Sunday, March 30, 2008
This Coccodrillo, from Carol Field's The Italian Baker, was highly recommended by a woman at the Edesia cookbook panel in February. I tried it once before, and it didn't turn out too well--I didn't even blog about it--but I was determined to make it work this time.
It's a three-day process, and I rushed a few steps the first time. This time, I started on Friday night so I'd have plenty of time.
The Friday night step was just making a starter out of yeast, water, durum flour, and bread flour.
Mid-afternoon on Saturday, I made the second starter: more yeast, water, durum flour, and bread flour, plus the first starter:
I know. It looks a lot like the first starter. I let both of them bubble away for about 18 hours--36 hours of bubbling in all. This was one of several steps that I tried to fit into less than a day the first time I tried it.
The next step was mixing the second starter with more flours and some salt. I decreased the recommended 25 grams to about 18 grams because the first time I made it I thought it was too salty. Before I started baking bread, it really never occurred to me that bread was something that could be either too salty or not salty enough. Then it has to rise for four or five hours, being turned in the bowl every hour or so. One more step that I hurried through the first time I tried it.
I never could have made this bread successfully if I hadn't made Rose's focaccia. Like the focaccia, this is a very wet dough that doesn't come together easily. The first time, I followed the directions and mixed it in the KitchenAid on low speed for 20 minutes. I ended up with something that was a sloppy mess. This time, I mixed it on a slightly higher speed for a good half-hour until it finally came together--that stage that looks like melted mozzarella.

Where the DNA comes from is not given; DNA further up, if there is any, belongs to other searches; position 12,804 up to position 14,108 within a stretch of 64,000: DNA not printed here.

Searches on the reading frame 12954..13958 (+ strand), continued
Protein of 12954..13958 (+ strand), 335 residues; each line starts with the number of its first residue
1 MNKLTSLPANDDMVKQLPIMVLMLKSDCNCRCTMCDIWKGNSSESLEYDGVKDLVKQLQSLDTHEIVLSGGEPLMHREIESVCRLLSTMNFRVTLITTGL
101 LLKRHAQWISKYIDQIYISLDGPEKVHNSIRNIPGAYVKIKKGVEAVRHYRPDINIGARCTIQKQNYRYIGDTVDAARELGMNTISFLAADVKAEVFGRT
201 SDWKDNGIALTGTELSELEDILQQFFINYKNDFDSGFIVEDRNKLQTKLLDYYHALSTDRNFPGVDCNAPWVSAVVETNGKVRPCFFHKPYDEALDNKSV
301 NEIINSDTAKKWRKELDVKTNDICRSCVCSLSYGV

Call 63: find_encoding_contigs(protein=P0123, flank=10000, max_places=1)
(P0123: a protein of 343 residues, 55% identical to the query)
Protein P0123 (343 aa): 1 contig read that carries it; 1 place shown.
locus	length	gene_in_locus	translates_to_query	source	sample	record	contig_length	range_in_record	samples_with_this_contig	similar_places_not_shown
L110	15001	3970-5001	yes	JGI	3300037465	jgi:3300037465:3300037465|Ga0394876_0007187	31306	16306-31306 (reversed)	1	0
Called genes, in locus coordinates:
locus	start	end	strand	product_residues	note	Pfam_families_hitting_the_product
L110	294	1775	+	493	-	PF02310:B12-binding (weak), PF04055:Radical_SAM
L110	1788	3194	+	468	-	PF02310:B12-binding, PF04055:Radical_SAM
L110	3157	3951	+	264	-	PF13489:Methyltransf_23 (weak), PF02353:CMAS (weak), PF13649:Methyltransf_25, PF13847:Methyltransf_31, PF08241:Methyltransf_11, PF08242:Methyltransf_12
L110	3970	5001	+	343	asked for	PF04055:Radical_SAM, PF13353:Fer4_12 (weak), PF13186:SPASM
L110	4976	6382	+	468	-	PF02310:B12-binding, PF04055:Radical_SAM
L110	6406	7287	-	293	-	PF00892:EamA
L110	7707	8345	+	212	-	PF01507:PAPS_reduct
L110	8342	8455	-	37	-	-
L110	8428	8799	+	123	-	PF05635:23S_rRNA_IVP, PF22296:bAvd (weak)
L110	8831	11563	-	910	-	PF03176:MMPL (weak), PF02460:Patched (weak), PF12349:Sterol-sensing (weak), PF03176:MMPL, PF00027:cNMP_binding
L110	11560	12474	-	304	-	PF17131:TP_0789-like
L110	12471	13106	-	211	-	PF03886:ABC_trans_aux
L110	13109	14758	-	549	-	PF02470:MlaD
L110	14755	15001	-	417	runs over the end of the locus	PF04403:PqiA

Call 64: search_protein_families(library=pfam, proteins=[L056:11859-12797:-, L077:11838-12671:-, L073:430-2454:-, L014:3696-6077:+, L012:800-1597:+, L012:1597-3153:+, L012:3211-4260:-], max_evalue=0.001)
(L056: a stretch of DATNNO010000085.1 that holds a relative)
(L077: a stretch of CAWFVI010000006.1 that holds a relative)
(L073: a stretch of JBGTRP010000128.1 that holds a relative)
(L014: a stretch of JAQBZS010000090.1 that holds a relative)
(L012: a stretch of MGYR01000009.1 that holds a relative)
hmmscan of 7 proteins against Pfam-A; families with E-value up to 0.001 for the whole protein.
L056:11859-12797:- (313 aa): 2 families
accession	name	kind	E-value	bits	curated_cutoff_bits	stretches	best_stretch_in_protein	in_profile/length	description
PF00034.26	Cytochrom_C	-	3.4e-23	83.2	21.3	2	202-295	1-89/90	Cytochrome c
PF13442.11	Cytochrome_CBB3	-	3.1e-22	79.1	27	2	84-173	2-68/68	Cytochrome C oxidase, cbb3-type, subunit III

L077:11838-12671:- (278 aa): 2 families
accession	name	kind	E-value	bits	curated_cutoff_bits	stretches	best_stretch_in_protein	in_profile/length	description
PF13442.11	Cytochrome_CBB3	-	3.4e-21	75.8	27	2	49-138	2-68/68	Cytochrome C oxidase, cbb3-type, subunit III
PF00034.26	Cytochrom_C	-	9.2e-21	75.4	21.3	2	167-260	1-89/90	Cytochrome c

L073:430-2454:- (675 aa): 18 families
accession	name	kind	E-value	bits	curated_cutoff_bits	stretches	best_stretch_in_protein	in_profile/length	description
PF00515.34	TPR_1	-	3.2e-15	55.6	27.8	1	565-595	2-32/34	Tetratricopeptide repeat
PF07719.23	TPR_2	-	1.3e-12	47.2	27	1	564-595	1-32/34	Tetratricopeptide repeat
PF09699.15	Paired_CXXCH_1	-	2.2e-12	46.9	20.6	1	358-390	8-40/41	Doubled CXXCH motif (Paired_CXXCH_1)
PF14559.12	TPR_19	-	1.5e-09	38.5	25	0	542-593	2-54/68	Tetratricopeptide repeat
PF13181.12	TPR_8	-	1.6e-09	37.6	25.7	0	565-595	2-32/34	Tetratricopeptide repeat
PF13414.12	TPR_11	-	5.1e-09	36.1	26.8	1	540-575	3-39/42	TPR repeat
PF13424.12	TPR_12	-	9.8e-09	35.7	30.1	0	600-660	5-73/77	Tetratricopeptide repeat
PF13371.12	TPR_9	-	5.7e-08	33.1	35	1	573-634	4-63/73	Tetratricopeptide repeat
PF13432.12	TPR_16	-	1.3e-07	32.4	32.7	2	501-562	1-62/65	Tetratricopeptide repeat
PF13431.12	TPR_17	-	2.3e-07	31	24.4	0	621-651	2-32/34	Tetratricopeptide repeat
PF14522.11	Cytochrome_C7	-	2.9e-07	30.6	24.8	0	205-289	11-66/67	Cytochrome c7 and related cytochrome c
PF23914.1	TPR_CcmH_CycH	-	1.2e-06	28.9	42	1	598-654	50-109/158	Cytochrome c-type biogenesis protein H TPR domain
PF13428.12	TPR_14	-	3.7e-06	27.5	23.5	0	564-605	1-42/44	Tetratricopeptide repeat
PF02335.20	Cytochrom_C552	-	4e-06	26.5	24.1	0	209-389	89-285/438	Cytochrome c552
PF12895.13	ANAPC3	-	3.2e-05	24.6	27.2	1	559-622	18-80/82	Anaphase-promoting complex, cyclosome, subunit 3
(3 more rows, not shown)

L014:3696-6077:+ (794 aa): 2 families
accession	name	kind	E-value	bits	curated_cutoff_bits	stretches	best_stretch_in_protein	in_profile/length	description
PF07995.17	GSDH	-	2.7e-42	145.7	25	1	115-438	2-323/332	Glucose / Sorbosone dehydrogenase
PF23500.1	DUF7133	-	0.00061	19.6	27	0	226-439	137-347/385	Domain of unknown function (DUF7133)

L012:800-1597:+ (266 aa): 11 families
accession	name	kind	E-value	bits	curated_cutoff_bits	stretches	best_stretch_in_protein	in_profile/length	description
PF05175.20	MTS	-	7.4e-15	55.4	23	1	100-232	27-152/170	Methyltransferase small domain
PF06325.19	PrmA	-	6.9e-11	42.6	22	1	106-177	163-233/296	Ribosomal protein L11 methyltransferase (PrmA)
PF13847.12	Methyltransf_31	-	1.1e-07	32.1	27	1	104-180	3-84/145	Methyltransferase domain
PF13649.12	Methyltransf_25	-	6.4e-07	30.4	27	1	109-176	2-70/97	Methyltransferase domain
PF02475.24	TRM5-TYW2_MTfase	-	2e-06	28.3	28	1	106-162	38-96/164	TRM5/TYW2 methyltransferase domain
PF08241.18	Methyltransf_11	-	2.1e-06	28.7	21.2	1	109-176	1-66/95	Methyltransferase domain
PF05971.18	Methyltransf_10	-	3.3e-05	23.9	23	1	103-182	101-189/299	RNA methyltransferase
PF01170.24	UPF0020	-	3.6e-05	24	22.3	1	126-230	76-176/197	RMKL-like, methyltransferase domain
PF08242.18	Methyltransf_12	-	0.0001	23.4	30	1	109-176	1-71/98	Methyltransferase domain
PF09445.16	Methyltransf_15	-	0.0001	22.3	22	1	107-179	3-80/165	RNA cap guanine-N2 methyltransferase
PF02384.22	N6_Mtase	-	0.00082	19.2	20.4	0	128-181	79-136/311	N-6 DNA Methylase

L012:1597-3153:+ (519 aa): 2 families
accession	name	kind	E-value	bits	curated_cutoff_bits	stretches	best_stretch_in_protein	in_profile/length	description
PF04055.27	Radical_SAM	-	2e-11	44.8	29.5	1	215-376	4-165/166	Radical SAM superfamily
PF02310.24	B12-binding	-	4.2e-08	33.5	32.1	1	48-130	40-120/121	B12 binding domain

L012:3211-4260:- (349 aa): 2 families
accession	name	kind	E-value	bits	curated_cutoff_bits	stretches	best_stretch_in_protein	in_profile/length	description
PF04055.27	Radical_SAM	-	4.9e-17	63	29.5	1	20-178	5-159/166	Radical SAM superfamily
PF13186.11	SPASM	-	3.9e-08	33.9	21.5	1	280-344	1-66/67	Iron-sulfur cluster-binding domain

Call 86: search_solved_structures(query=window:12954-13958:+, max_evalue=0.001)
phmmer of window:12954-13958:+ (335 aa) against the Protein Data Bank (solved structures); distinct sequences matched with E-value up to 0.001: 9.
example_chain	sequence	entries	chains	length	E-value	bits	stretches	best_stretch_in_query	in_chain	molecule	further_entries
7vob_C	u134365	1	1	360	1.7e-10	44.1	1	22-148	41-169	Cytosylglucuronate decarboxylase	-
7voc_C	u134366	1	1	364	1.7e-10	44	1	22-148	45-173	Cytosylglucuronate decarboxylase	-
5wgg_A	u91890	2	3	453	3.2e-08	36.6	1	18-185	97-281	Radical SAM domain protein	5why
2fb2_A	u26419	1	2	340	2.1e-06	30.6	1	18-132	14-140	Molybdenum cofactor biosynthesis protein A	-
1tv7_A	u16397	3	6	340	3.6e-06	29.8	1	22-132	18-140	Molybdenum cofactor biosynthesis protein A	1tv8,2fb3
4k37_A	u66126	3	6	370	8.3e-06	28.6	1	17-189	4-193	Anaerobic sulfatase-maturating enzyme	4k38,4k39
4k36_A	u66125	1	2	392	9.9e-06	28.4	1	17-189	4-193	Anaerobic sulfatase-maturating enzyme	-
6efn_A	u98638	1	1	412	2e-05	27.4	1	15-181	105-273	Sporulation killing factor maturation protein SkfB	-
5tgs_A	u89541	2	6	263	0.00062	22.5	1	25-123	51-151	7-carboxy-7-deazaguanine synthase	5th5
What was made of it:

At this point, the dough acts almost as if it's alive. It's roiling and full of bubbles--like some alien thing in a 1950's outer-space movie. I half expected it to take over my kitchen.
Before it could, I shoved it in the oven, which tamed it quite nicely. My only complaint at this point is that the expensive all-natural parchment paper I bought at Whole Foods stuck to the bread. What's the point of using parchment if it sticks? After 35 minutes in the oven, the bread looked beautiful, even though I broke a couple of the pretty air bubbles on top of the loaves trying to peel back the parchment.
We couldn't wait for it to cool off before we sliced it.
As you can see, a little bit crushed, but still wonderfully hole-y and with a marvelous crisp crust.
Why is it called crocodile bread? Sarah claimed that she could see a marked resemblance to crocodiles. I don't see it myself, but I may just be lacking in imagination.
According to the book, the bread was "dreamed up by Gianfranco Anelli," a Roman baker. People supposedly come from all over the city to buy it. I wouldn't go to Rome to buy it, but I would certainly go to a bakery in Minneapolis. Fortunately, I don't have to. I just have to remember to start it a couple of days before I want it.